This is a follow up post to Why isn’t PHP the natural successor to Java?
Joshua Eichorn (among others) notices that active record can’t work as shown in the Zend Framework webcast. The syntax presented during the web cast is not possible in PHP because of inherited static methods are treated. Mike Naberezny notes the problem and suggests that it will end up getting fixed in PHP:
Weâ€™ve been working on the solution to the problem with statics on the C front, so eventually it will be solved there.
In the sitepoint thread Trouble in Zend Framework Land?, 33degrees smells vaporware:
I find it amusing that they did the webcast using that syntax, while there is currently no way of implementing it in PHP5. Makes you wonder how much code they’d actually written at that point.
Elizabeth Marie Smith does too and adds:
I find it rather annoying that they havenâ€™t fixed the problem BEFORE now – after all, the bugs (marked bogus or wont fix because obviously the zend guys werenâ€™t using php5 at that point if they didnâ€™t see the problem until zend framework came along) the bugs/requests have been around for a LONG TIME
I look at this incident as an incredibly good omen. My optimism about Zend’s PHP framework is not for the framework itself, but for what it means for OO support in PHP. In my book, the more developers that have commit access to both ZPF and to PHP, the better PHP 6 will be for me. I look at ZPF as an important step in building a culture of objects in the PHP community.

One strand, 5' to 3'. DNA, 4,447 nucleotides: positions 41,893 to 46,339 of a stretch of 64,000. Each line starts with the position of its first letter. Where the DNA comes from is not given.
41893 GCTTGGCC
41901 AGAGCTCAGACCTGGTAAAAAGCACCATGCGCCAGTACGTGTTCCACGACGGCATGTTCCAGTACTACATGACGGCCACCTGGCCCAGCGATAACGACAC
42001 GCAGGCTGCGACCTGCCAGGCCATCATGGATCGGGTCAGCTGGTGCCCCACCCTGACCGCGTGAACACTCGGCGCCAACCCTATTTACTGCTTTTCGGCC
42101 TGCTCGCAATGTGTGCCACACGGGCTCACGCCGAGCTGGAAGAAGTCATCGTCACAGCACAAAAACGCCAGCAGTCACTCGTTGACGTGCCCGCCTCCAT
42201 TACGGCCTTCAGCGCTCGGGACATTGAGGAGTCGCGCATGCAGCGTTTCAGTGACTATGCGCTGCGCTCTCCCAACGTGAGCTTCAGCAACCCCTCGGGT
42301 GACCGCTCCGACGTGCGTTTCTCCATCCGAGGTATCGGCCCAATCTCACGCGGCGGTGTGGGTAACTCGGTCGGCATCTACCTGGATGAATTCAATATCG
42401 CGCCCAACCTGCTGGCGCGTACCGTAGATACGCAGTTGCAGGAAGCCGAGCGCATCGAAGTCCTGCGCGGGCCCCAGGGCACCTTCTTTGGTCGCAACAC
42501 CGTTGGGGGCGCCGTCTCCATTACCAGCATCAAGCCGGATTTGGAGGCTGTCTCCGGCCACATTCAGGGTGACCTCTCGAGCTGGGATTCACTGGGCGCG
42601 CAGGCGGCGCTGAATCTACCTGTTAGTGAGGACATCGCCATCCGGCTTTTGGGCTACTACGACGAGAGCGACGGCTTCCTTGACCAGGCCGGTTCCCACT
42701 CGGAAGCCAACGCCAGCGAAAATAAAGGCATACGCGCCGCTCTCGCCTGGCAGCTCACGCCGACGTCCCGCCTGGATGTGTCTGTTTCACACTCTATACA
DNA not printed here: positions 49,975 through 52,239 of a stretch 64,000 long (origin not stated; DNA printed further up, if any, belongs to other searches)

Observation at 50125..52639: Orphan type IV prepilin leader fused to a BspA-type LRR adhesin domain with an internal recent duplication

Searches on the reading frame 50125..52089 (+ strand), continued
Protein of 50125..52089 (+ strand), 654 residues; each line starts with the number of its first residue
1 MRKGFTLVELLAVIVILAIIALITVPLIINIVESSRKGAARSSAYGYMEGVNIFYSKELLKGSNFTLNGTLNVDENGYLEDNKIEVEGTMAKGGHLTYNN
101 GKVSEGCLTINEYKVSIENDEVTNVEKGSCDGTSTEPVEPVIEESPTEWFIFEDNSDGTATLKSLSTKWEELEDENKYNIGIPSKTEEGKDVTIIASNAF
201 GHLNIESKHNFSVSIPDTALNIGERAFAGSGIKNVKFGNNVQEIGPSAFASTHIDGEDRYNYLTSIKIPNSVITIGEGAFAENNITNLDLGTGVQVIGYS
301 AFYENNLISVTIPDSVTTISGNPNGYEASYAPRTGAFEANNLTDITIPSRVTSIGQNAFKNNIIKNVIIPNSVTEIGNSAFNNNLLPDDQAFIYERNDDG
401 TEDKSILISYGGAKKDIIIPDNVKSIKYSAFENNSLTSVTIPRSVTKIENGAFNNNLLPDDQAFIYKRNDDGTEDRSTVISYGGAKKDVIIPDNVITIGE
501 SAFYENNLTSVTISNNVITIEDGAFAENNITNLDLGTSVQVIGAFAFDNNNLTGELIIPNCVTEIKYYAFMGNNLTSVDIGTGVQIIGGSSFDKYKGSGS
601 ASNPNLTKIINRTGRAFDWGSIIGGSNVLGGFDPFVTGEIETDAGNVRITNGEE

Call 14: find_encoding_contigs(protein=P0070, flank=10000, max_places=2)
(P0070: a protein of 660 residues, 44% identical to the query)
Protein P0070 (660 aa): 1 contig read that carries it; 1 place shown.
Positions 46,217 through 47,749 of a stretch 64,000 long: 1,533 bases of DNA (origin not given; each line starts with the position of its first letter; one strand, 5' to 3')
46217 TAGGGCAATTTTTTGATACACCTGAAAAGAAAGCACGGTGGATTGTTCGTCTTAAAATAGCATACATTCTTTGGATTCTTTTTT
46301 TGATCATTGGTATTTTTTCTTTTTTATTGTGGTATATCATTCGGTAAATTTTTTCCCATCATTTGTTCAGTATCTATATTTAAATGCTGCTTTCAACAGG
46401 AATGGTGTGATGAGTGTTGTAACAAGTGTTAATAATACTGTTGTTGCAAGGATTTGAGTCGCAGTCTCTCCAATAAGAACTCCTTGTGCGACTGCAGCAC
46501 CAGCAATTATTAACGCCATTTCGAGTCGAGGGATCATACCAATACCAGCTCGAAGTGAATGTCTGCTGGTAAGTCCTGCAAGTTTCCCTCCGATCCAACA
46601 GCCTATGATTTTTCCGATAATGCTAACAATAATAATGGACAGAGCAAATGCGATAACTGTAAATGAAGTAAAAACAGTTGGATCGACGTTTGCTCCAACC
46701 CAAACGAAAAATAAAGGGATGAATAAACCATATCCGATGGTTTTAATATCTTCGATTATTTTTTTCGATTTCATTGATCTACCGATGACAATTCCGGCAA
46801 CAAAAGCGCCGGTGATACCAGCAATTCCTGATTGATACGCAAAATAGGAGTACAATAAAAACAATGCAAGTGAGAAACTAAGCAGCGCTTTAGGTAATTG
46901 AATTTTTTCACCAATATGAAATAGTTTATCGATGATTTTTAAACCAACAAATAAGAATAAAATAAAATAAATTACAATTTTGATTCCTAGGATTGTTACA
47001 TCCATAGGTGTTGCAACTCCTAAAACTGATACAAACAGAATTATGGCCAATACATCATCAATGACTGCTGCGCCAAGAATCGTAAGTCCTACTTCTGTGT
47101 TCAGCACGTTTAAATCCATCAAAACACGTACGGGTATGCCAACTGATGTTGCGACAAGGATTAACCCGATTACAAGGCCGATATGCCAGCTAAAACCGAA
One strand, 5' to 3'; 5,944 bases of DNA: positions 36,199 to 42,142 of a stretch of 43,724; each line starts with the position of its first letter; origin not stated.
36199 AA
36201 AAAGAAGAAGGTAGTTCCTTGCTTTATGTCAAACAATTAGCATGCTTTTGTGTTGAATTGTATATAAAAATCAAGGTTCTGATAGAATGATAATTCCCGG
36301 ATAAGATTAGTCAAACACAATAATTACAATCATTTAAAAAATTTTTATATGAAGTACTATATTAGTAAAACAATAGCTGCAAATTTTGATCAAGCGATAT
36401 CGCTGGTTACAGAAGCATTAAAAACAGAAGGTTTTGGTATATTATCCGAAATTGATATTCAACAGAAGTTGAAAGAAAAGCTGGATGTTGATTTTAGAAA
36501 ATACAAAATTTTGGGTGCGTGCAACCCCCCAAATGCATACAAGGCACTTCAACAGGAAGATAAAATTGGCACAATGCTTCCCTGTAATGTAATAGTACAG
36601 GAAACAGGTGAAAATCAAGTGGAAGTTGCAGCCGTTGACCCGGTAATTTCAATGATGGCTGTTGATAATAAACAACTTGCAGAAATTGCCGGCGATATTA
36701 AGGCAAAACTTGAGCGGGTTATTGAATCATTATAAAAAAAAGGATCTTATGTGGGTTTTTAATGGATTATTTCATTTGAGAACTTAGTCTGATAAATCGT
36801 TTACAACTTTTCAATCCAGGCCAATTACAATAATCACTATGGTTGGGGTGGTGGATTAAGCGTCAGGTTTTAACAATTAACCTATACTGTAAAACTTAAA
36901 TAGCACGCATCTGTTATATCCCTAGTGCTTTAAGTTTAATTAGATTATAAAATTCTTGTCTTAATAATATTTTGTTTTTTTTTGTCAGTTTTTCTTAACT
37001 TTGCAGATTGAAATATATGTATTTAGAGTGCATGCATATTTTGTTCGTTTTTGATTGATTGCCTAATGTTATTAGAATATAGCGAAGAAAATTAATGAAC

In my previous post, I talked about how the leaders of the agile development culture seemed to be migrating from Java to Ruby with nary a glance at PHP. One of the reasons is that PHP lacks a culture of objects.
Support for object oriented constructs in PHP is relatively new, rough, and uneven. PHP competetors Ruby, Python, Java, and .NET all have OO class libraries, yet PHP does not. The classes and interfaces that PHP does have are not necessarily what I would hold up as paragons of modern OO design.
I can see why this would be the case. PHP is written in C. Being an expert in C programming does not necessarily make one an expert in object oriented programming (nor does it preclude it). My impression from reading the php-dev mailing list is that of a C culture rather than a object culture. (witness the goto vs exceptions debate.)
I’ll save any critique of PHP’s built in classes for OO for future blog posts. Instead, lets look at PHP’s documentation. I regard PHP’s online documentation as excellent. Its one of the factors that drew me to PHP in the first place. I especially like the comments system. Yet, go the the front page and search for one of the built in classes. Try “exception.” Helpful? Did you know to switch the dropdown from the default functions option first? I’d like to link to the documentation for the Exception class. Where should I link? Classes are not first class citizens in the PHP manual as functions are.
Try searching for the ‘getTraceAsString’ method of the Exception class. I’d like to leave a comment about it, where should I go?
My purpose is not to run down PHP’s support for objects. Merely to suggest that there is more work yet to be done for first class support.
Ok, so PHP doesn’t exactly have a culture of objects. Who cares about objects?